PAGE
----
Albrecht Dürer received his first lessons from his father, who was a goldsmith. He subsequently became a pupil of the painter Michael Wohlgemut. Dürer travelled to Italy on several occasions. He painted a number of works in Venice for German merchants. Dürer returned to Germany with the ideas of the Italian Renaissance. It was his prints that proved most influential. He was a master in the design and production of woodcuts and copper engravings, a technique he brought to perfection. His prints were spread throughout Europe and influenced countless artists, even in Italy. Dürer also wrote about art theory and fortifications.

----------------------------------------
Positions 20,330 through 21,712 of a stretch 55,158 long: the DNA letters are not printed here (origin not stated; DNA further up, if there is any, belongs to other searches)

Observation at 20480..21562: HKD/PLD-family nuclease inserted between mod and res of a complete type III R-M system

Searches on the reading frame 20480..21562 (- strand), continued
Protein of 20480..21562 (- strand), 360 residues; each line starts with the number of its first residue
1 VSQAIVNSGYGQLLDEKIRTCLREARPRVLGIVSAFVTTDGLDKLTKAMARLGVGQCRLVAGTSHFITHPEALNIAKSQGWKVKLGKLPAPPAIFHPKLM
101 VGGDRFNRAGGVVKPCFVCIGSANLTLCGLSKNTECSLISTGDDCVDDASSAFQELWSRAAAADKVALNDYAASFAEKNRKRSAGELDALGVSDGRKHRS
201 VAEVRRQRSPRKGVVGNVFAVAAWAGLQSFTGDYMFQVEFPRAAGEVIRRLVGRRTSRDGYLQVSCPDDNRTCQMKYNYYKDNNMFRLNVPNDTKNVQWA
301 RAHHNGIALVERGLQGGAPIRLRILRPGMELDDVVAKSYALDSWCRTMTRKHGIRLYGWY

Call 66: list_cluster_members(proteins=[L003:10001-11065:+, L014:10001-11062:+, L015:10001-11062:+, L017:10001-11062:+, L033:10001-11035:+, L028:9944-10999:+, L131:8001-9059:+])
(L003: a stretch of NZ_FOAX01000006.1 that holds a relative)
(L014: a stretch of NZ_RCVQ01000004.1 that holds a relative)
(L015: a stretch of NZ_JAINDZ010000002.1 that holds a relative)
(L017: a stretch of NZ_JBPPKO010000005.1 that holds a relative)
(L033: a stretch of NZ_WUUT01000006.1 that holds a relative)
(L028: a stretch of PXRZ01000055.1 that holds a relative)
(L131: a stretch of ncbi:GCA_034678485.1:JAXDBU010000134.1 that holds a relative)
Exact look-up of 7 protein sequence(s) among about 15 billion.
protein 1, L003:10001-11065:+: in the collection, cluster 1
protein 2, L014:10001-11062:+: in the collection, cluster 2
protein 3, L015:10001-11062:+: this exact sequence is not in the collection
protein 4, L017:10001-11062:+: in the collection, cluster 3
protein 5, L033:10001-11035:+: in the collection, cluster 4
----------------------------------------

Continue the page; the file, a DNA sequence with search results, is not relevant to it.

Neurenberg 1471 - Neurenberg 1528